Author Archives: Matt

A Lewisian Psychology

C. S. Lewis’ memoir, Surprised by Joy, is a work oddly unsettling yet reassuring. In reading it for the second time I find definite areas of commonality with the author: the horror, as a youth, of being forced to play … Continue reading

Posted in Philosophy, Religion

Perennial Christianity

While perusing The Joyful Christian, a C. S. Lewis anthology, there is a passage where the British spiritual writer criticizes the tendency to “talk about moral ‘ideals’ rather than moral rules and about moral ‘idealism’ rather than moral obedience.” There … Continue reading

Posted in Philosophy, Religion

Pliny to the Rescue

“It very seldom happens to man that his business is his pleasure.”—Samuel Johnson (Idler, No. 102) I am slowly emerging from one of the longest projects in my career. Yet I never deviated from my habit of reading: books remain … Continue reading

Posted in Literature, Philosophy

Theory as Reality Check

“Study has been to me a sovereign remedy against the vexations of life, having never had an annoyance that one hour’s reading did not dissipate.”—Montesquieu Sometimes we need to step back from the mundane routine of life and take things … Continue reading

Posted in Eric Voegelin, Philosophy, Politics

More Off the Shelf Remarks

The following quote by William Hazlitt originally appeared in a delightful essay by Prof. E. J. Hutchison of Hillsdale College (“The Hedonism of Reading Good Books“). In praising the habit of making and maintaining the acquaintance of a venerable tome, … Continue reading

Posted in Art and Culture, Literature

Silent Friends

There are some passages in Kierkegaard’s essay “Be Satisfied with Being Human” which contain marvelous insights. Speaking of sorrow and commiseration, the Danish writer notes that [E]veryone who sorrows… is perhaps also tempted to impatience and does not want to … Continue reading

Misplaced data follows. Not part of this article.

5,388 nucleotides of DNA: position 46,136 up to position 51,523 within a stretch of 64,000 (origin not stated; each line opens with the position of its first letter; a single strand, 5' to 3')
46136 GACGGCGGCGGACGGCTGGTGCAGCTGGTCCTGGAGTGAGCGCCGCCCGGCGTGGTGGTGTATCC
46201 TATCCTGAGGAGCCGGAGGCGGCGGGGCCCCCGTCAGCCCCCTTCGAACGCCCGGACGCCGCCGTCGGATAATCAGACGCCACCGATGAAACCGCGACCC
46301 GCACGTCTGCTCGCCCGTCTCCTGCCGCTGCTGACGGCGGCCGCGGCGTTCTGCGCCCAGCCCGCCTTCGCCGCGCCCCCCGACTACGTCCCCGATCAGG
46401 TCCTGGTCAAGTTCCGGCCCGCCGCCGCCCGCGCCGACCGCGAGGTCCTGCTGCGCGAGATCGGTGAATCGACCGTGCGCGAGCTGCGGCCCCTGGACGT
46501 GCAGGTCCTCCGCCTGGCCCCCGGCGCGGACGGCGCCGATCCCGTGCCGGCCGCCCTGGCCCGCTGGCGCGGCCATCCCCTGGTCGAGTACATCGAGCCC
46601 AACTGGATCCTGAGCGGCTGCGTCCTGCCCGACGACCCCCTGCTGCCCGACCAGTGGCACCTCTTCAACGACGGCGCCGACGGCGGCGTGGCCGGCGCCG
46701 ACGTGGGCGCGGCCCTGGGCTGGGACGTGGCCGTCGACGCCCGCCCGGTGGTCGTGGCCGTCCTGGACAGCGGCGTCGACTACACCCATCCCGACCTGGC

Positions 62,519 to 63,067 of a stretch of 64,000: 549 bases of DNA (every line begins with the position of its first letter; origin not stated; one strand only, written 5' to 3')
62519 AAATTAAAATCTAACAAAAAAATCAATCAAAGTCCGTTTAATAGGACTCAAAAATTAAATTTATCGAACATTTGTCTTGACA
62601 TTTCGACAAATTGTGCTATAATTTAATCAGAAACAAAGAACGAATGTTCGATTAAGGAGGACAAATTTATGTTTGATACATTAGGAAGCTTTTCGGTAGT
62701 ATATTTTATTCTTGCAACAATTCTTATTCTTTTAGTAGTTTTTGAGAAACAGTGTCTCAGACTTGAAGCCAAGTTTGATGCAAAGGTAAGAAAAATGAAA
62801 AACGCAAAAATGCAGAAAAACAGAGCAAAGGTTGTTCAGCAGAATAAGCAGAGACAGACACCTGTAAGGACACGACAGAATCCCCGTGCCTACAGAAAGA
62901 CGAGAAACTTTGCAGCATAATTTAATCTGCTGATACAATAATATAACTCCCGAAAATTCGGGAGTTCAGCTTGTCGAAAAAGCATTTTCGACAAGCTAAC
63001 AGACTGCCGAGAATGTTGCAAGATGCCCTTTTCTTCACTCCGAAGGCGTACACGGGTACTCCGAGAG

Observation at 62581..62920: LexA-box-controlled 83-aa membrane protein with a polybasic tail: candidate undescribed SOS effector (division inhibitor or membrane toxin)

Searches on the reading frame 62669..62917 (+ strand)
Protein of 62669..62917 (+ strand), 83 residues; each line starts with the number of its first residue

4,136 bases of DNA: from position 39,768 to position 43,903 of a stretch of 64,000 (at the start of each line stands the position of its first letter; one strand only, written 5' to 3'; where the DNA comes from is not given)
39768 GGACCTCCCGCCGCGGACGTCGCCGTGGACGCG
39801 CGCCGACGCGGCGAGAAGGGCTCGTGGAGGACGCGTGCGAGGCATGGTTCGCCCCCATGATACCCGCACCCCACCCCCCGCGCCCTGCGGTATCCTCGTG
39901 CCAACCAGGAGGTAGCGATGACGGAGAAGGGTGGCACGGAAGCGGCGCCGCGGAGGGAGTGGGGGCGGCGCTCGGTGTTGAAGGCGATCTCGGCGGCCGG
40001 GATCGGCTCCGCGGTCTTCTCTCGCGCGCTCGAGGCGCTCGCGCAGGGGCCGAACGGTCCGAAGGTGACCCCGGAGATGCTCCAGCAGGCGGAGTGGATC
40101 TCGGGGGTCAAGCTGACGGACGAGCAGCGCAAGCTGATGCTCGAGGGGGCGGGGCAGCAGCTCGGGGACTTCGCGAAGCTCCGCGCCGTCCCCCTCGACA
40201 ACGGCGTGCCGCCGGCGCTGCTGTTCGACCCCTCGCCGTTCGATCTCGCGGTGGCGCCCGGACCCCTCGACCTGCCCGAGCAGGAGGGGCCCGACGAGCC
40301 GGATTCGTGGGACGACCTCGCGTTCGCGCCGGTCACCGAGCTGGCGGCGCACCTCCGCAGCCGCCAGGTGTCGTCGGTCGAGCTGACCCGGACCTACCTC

Posted in Existentialism, Philosophy, Religion

Rethinking Political Science

The best known volume by Eric Voegelin is The New Science of Politics (1952). His discussion of philosophical and revolutionary “gnosticism” is the most popularized aspect of the work; however, in this post I want to examine the concept of … Continue reading

Posted in Eric Voegelin, History, Philosophy, Politics

Sainte-Beuve’s Literary Portraits

The French writer Charles Augustin Sainte-Beuve (1804-69) is deemed the founding father of modern literary criticism. He was a latter-day Plutarch. But unlike the prolific Greek biographer, most of his subjects were intellectual figures rather then generals or statesmen. Some … Continue reading

Posted in Art and Culture, History, Literature

The Quiet Desperation of Caryl Bramsley

Maurice Baring’s novel “C”, published in 1924, is a fictional memoir about a late Victorian/Edwardian character named Caryl Bramsley (nicknamed “C” by his friends). The book is similar to Baring’s stories Cat’s Cradle, Tinker’s Leave and Coat Without Seam—repeating many … Continue reading

Posted in Literature

Out West with Max Brand

For many years I have been a devoted fan of Frederick Faust (a.k.a. Max Brand), whose novels and short stories have been continuously in print for the past century. So it’s high time I put in a mention for this … Continue reading

Posted in Literature